The fact that the most mystical rockstar in the world employed his own otherworldly touch onto a roaring garage rock record that nobody cared about feels like folklore, but it’s true. The Stooges, infamously, for their five years together, were grossly unloved by the masses. Critics loved Raw Power. Creem journalist Lester Bangs, who infamously first referred to the Stooges as “punk rock,” praised the album for “the ferocious assertiveness of the lyrics” that were “at once slightly absurd and indicative of a confused, violently defensive stance that’s been a rock tradition from the beginning.” Bangs was right, but he was also horribly wrong. What Pop and the Stooges did on Raw Power was singular and remains just as such in 2023.

We know Pop can make an accessible rock song, because he did it on “The Passenger” in 1977 and again in 1986 on “Real Wild Child (Wild One).” When it came time to make Raw Power, he and his bandmates had no money and a bevy of drug problems. They could’ve played it safe and made a record that would chart for longer than three weeks at a peak of #183 on the Billboard Top 200. Instead, the Stooges chose to go bolder, fully feeding into a frenzy of lucid, debaucherous benders, finally making a record that matched the intensity, and ethos, of the live shows they’d been doing for years. But the record flopped and the band was eventually dropped by Columbia Records and MainMan Management after they blew a large sum of cash—loaned to them by their manager, Tony Defries—on copious amounts of drugs.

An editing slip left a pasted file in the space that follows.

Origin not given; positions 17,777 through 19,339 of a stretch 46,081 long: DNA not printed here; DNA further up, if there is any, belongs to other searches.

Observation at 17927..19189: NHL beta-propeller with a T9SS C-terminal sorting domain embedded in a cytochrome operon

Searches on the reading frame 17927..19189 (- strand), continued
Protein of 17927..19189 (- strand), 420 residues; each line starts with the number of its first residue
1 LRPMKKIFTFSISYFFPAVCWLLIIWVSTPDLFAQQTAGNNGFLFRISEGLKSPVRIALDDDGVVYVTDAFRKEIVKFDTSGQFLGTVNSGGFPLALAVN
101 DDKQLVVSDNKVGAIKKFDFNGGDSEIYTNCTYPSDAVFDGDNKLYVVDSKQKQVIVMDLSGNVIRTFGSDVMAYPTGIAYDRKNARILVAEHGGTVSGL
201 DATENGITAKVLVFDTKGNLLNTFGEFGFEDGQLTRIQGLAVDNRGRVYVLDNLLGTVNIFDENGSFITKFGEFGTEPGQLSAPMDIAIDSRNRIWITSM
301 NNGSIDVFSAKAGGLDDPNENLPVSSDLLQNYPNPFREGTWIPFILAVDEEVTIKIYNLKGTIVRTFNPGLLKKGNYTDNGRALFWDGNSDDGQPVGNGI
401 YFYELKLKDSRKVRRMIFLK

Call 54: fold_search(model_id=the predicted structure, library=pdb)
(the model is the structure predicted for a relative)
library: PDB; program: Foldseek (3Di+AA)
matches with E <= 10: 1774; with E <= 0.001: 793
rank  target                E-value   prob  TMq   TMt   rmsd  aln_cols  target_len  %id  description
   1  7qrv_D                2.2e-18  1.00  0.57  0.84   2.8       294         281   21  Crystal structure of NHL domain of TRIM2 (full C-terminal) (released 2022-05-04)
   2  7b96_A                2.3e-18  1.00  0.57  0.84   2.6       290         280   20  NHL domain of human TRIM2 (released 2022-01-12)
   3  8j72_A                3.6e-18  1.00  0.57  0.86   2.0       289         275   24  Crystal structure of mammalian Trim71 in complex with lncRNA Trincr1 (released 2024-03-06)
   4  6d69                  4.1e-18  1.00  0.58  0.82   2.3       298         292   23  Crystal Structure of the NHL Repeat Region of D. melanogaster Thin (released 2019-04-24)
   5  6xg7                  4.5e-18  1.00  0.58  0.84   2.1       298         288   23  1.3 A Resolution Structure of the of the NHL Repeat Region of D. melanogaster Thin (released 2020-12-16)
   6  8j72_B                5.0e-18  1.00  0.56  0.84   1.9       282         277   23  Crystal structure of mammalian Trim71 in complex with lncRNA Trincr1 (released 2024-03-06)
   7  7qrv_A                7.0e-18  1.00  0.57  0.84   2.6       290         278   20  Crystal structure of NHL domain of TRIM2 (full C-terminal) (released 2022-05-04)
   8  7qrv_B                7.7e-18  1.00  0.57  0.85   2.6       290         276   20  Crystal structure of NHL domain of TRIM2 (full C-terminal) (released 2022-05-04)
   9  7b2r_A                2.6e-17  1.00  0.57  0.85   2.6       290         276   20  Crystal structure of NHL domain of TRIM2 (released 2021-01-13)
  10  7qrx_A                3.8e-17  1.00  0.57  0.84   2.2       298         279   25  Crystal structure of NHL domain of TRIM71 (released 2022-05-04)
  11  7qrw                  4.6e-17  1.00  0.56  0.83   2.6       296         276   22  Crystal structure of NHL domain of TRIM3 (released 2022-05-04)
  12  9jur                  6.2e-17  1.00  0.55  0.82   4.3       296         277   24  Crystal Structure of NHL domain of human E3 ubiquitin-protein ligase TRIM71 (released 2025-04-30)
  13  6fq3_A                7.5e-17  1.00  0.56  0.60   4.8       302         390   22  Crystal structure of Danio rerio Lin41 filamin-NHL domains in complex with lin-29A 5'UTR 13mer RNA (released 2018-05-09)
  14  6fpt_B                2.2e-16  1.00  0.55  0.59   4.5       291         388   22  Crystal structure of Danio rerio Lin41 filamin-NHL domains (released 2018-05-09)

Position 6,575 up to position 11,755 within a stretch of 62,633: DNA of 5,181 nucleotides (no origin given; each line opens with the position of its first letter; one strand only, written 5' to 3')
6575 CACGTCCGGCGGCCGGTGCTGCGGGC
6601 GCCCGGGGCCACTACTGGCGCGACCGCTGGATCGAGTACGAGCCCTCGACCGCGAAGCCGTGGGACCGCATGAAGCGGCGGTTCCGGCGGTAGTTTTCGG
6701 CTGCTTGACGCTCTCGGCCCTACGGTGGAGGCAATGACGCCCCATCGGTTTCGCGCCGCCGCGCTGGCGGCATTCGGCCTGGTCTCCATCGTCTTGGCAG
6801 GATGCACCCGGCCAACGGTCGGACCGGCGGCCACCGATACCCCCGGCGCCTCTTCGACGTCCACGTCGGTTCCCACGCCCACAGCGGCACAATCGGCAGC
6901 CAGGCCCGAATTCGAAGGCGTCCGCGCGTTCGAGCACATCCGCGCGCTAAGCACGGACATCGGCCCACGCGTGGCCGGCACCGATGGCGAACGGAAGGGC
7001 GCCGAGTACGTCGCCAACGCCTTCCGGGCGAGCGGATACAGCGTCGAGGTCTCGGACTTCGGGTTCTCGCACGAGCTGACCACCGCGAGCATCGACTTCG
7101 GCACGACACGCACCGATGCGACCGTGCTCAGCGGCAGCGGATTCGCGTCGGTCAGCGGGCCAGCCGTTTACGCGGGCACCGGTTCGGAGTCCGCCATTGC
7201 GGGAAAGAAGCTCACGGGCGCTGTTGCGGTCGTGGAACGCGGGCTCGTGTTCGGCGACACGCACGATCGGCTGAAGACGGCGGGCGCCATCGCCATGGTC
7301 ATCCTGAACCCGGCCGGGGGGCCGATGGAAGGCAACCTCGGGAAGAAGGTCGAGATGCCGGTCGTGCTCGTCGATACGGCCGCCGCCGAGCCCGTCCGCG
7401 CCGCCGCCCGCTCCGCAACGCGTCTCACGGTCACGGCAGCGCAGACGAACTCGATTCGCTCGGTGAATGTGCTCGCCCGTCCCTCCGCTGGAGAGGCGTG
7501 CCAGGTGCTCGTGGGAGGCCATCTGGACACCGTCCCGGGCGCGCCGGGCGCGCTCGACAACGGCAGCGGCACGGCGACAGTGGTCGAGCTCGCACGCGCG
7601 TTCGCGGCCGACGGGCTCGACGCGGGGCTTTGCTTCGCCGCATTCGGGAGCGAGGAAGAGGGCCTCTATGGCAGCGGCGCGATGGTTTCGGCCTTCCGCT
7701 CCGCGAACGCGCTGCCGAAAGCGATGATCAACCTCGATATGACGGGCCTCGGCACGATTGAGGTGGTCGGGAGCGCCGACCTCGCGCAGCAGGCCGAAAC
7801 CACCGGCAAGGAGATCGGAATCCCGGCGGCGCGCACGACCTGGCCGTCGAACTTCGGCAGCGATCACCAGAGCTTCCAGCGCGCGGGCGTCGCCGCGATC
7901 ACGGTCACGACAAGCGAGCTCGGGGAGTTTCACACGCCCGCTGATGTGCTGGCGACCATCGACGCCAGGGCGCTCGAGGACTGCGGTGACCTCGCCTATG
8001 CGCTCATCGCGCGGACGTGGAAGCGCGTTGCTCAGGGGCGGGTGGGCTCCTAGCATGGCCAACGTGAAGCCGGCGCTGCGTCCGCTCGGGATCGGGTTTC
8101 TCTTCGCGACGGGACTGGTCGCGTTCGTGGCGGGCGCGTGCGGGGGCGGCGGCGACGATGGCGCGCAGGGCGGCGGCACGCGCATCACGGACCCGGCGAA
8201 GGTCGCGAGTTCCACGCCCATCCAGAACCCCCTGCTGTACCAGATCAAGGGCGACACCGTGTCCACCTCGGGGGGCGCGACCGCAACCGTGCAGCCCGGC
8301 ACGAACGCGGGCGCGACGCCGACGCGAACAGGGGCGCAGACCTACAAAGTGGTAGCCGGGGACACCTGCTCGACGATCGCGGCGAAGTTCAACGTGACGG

So how, after 50 years, has Raw Power been able to remain in the ears and hearts of so many? Well, without it, we wouldn’t have bands like Sonic Youth, Blondie, Nirvana or the New York Dolls. The album grandfathered the purest iteration of punk rock that America has ever seen. Everything surrounding its inception and promotion, especially the absolute hell that Pop put himself through just to maintain the image of an absurd, unhinged frontman, feels unfathomable. Even today, in the year of our Lord, 2023 A.D., Pop is still rolling around shirtless on stage.

For a long time, Pop sported scars on his chest from the years of repeated mutilation. They have since faded and become a bygone. Thankfully, he’s still playing the tunes, and, thankfully, we still have Raw Power to look back on. No other record made in my lifetime, or yours, or that of those who came before us, is more evocative of a nuclear finale. At the conclusion of “Death Trip,” it wouldn’t be far-fetched to assume that no instrument survived production, and that the band themselves went up in drug-addled flames. Because there are no comedowns on Raw Power; only hearts swollen with napalm, a magic touch and the hunger to turn destruction into a means for survival.

Matt Mitchell is Paste’s assistant music editor, and a poet, essayist, and culture critic from Northeast Ohio. Find him on Twitter @matt_mitchell48.

Listen to an exclusive solo performance by Iggy Pop at the Agora Ballroom on March 21, 1977.